July 28, 2009
Silver Spring, MD
AFL-CIO Executive Council statement
The legacy of the Bush Administration has been a perfect storm of economic devastation — in finance, housing and jobs. The challenge of fixing this economic mess is enormous – and urgent. Creating good jobs that cannot be outsourced is central to the solution.
Despite much-touted “green shoots,” the prognosis for the U.S. economy keeps getting worse. The official unemployment rate hit 9.5 percent in June and is likely to exceed 10 percent by later this year and remain high throughout 2010 – when mid-term elections will take place. We have lost an extraordinary 6.5 million jobs since the onset of the recession, and we are 8.8 million jobs short of where we should be, taking into account the growing working age population.
This is the sharpest loss of jobs and the greatest increase in unemployment of any downturn since the 1930s — and we have not yet hit bottom. Rapidly rising unemployment has devastated millions of families and their communities, and its consequences for the quality of bank assets, particularly home mortgages, threatens what progress has been made in stabilizing our financial system.
Of course, the official unemployment rate does not even begin to tell the whole story: stagnant wages and falling hours, discouraged workers, long-term unemployment, and spikes for particular sectors and population groups all contribute to the depth and breadth of the labor-market crisis we are facing. As Lawrence Mishel of the Economic Policy Institute (EPI) told the Washington Post recently, “There is a ton of pain in the pipeline.”
The number of workers who have given up looking for a job or who have been forced to settle for a part-time job is reaching record proportions, with 16.5 percent of workers under-employed or unemployed in June — more than 25 million workers. Almost 30 percent of unemployed workers have been out of work more than six months, and more than 600,000 will exhaust their unemployment benefits by September if nothing is done.
The job losses are spread throughout the economy – and so is the pain. Since the recession began in December 2007, we have lost 1.9 million manufacturing jobs and 1.3 million construction jobs – often the most vulnerable sectors in an economic downturn. But unlike past recessions, the job losses are not confined to a few sectors. 1.5 million jobs have been lost in professional and business services, as well as almost 400,000 in transportation and another 848,000 in temporary help services. Fourteen states already have unemployment rates over 10 percent.
An unemployment rate of 10 percent corresponds roughly to 18 percent of the workforce unemployed or underemployed in a given month. If current projections hold, over the course of twelve months, roughly a third of the workforce could be unemployed or underemployed. A 10 percent national unemployment rate implies an unemployment rate of 16-18 percent in the Hispanic and African-American communities, with 36-40 percent unemployed or underemployed over the course of twelve months. Blue-collar unemployment is now 14.7 percent and adult male unemployment has already hit 10 percent. Theaverage length of unemployment is now 24.5 weeks, the highest level on record. If unemployment continues to grow, child poverty could reach 27 percent, and black child poverty more than 50 percent.
Those lucky enough to have jobs are not escaping the adverse impact of the downturn. High unemployment has hammered wages, which grew at only a 1.4 percent annual rate over the last six months, while weekly earnings actually fell because of shorter work hours. Wage cuts and unpaid furloughs are occurring in many workplaces, and some employers have stopped contributing to their pension plans. As the recession continues and unemployment stays high, it can be expected that wages for most workers will not keep pace with inflation in the near future.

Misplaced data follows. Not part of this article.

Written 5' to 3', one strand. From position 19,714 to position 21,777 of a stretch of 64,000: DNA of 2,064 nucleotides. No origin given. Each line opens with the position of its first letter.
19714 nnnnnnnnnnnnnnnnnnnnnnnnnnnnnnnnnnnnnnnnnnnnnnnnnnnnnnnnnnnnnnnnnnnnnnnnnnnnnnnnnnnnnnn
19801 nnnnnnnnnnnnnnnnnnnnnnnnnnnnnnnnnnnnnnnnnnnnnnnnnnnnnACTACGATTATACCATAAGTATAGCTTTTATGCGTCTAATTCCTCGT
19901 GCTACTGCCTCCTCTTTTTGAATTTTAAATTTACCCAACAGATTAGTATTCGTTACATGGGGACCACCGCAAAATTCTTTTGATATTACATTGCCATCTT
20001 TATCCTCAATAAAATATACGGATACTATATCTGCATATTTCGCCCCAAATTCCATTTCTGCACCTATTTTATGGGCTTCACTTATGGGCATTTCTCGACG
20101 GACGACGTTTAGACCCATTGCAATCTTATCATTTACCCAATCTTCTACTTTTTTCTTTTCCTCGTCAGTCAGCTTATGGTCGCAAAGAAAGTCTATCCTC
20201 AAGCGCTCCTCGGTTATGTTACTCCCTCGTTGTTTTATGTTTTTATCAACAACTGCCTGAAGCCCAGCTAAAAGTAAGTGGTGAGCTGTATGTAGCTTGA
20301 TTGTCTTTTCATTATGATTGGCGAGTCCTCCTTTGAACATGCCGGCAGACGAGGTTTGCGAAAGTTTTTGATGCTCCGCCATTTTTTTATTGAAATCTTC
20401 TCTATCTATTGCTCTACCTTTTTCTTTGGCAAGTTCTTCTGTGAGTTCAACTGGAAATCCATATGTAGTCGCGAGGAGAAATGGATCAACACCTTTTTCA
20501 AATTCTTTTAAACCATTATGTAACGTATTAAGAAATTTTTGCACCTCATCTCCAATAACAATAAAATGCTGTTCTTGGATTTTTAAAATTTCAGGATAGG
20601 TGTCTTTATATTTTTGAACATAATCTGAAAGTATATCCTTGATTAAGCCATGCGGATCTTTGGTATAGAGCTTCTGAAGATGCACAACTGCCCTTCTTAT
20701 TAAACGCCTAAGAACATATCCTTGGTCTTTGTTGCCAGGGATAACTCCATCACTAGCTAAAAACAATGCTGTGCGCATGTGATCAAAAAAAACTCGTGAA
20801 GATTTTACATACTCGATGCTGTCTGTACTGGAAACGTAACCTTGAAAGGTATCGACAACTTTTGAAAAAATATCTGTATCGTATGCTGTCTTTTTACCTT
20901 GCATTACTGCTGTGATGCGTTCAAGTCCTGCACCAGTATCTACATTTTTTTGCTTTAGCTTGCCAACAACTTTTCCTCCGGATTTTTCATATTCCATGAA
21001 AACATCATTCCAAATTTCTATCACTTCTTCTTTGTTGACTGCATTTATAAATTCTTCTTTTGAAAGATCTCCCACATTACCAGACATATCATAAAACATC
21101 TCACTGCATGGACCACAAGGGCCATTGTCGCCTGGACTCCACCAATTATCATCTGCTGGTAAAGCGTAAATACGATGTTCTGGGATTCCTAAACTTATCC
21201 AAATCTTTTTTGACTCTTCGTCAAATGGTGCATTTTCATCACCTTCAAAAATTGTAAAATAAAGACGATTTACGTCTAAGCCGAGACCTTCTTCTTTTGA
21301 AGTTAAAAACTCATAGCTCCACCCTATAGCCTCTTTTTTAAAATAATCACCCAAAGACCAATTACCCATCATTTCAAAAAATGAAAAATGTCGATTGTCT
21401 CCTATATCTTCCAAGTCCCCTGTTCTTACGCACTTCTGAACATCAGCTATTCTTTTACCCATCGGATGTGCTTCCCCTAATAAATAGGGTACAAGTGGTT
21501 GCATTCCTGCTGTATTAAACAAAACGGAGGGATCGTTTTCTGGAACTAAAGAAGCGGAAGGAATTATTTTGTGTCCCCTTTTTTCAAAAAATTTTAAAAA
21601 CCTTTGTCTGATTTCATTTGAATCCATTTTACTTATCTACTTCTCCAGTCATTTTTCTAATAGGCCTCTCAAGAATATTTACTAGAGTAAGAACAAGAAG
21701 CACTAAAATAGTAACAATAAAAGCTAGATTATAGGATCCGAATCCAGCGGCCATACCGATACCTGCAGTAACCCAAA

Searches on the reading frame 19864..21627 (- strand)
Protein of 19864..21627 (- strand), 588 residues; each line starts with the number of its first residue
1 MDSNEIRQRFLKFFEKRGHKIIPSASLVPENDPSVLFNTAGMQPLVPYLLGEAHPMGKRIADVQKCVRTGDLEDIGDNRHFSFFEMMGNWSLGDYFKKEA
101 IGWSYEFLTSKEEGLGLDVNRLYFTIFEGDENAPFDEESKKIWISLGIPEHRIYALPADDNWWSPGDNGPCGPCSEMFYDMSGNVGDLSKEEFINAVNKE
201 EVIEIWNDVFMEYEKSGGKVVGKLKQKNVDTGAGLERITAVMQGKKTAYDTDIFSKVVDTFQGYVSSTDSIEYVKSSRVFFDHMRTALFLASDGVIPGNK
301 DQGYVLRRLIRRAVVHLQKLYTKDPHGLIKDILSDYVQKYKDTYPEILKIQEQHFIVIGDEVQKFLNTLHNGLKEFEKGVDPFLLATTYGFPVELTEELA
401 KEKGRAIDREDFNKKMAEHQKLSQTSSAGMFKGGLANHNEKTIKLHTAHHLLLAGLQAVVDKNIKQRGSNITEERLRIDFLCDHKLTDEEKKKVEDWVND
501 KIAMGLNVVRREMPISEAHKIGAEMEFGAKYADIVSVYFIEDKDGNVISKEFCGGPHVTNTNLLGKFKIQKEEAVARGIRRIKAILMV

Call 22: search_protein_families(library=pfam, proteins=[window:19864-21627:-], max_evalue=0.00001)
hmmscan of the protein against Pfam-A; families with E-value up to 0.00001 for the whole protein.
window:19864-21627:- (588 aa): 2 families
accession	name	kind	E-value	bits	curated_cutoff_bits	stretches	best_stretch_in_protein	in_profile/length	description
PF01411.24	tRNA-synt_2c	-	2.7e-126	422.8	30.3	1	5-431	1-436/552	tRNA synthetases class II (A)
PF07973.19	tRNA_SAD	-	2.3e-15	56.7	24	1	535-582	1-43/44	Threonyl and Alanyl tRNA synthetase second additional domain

The toll of unemployment, underemployment, retrenched work hours and eroded wages will be broad-based declines in family income and increased poverty and economic distress. It will be several years before incomes return to their pre-recession level of 2007 — already a disappointingly low level because of the weakness of the last “recovery.”
More Action Needed to Create Jobs and Support Families
It is crystal clear that urgent action from the federal government is needed to boost economic growth and jobs, and invest in America’s future: we need a second installment on the Obama Administration’s economic recovery program, and this second installment must focus like a laser beam on job creation. This is not the time to fret about budget deficits or inflation. It is entirely appropriate to enact policies that will temporarily increase fiscal deficits for a year or two in order to generate jobs and income during this economic crisis. At this critical juncture, the consequences of the government failing to act on a sufficient scale and in the right way could be catastrophic.
The American Recovery and Reinvestment Act (ARRA) was a bold and well-crafted program to generate and save jobs, to provide social supports for those in need and to lay the foundation for future growth. It has already started delivering and is on track to generate roughly three million jobs and to lower unemployment by up to two percentage points.
Unfortunately, because of the confluence of so many long-term negative trends in place for many years, the economy and the labor market have seriously deteriorated since the ARRA was designed, and the original economic recovery plan is no longer sufficient. Last November the blue-chip consensus was for 7.7 percent unemployment at the end of 2009. By March, the consensus forecast was for 9.2 percent unemployment in late 2009, despite the passage of a much larger stimulus than expected in November. Clearly, the economy the Obama Administration inherited was in deep trouble and in even worse shape than generally realized in the spring.
This recession is global, so a coordinated global response is crucial to any successful recovery. The U.S. government must show leadership in the international G-8 and G-20 meetings to insist that the major economies come together and agree on coordinated fiscal stimulus and a coherent financial regulation strategy.